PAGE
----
of Public Facilities
Even though laws had been passed to guarantee black the rights to vote, other areas of American society remained closed to blacks. Most notable among these areas is the public accommodations sector. Segregation dictated that blacks and whites occupy "separate but equal" facilities at all times. In reality, this meant that blacks often did not have access to white-operated hotels, swimming pools, restaurants, banks, department stores, and the like. Since these facilities were virtually nonexistent in the separate black community, blacks simply did without.
As a result, blacks began to put pressure on local business and political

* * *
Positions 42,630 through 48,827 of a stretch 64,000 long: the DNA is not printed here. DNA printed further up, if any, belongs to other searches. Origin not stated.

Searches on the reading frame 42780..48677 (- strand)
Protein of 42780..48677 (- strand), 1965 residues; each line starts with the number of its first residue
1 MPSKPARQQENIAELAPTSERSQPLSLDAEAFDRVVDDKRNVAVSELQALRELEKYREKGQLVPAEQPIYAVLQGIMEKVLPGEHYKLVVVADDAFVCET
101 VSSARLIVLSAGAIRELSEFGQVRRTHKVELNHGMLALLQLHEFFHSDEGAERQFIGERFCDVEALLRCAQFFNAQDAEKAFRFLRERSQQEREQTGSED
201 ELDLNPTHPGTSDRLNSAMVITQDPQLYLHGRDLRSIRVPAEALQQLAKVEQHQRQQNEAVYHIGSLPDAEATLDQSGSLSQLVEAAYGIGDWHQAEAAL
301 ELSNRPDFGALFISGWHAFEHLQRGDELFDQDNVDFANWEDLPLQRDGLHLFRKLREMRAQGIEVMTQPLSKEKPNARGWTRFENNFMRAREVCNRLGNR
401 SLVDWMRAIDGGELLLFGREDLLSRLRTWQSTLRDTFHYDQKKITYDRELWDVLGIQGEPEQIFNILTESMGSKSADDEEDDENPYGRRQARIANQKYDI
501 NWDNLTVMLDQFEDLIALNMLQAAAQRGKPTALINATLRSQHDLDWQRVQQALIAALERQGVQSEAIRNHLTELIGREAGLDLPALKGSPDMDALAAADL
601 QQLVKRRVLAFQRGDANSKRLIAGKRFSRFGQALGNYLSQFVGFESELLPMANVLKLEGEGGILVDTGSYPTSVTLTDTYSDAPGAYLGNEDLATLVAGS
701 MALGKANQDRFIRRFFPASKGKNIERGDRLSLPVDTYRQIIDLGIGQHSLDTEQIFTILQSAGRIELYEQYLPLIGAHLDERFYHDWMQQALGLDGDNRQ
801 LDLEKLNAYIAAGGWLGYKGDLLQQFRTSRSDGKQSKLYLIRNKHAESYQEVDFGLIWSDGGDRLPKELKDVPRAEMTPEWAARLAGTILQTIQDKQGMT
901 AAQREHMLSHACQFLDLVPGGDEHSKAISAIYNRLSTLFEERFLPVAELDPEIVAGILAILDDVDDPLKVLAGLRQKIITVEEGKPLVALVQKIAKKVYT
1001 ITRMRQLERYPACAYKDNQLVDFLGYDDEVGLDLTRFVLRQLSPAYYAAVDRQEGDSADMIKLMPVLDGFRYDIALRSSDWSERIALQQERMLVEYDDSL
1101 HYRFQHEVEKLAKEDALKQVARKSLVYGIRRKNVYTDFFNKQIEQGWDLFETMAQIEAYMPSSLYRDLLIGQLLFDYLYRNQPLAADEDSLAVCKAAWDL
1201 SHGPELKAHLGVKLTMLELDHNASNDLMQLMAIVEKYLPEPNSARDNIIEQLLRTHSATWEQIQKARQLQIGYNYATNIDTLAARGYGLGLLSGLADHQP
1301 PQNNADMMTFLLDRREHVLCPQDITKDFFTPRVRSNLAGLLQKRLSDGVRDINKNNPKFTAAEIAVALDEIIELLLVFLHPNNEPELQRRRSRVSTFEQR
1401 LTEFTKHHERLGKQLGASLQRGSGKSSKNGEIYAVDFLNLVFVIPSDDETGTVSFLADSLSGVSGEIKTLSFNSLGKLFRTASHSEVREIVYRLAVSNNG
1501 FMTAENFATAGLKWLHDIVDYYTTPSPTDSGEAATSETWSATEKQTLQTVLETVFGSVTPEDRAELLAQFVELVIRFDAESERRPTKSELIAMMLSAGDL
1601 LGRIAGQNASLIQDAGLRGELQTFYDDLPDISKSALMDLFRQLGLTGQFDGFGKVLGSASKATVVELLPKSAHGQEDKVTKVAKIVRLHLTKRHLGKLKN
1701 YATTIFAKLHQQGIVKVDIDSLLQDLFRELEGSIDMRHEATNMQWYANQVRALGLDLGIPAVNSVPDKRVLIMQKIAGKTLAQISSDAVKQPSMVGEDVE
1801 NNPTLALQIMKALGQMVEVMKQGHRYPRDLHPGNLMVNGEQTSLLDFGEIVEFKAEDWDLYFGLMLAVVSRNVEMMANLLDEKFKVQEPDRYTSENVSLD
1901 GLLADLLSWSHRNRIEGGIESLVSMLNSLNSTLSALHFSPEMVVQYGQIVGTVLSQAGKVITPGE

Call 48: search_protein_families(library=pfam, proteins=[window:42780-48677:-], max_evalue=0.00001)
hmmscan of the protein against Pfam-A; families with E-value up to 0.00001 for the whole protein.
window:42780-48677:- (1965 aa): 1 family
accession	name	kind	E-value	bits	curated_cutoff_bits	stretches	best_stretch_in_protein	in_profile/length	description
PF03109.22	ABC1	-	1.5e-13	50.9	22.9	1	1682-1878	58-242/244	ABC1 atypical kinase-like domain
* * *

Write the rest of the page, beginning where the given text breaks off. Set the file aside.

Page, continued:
leaders to open up these facilities to the entire community. When whites
refused to concur with black demands, boycotts, pickets, and lawsuits were
implemented to obtain compliance with their desires. Over time, white bankers,
store owners, and city officials collapsed under what amounted to an economic
assault. After all, it was much cheaper to integrate a swimming pool than
it was to build one. Store owners believed it more palatable to hire black
workers than to continue losing business due to adverse publicity. Once
these walls came tumbling down, blacks no longer had to suffer the indignities
of going to the back door or, in many cases, not going at all.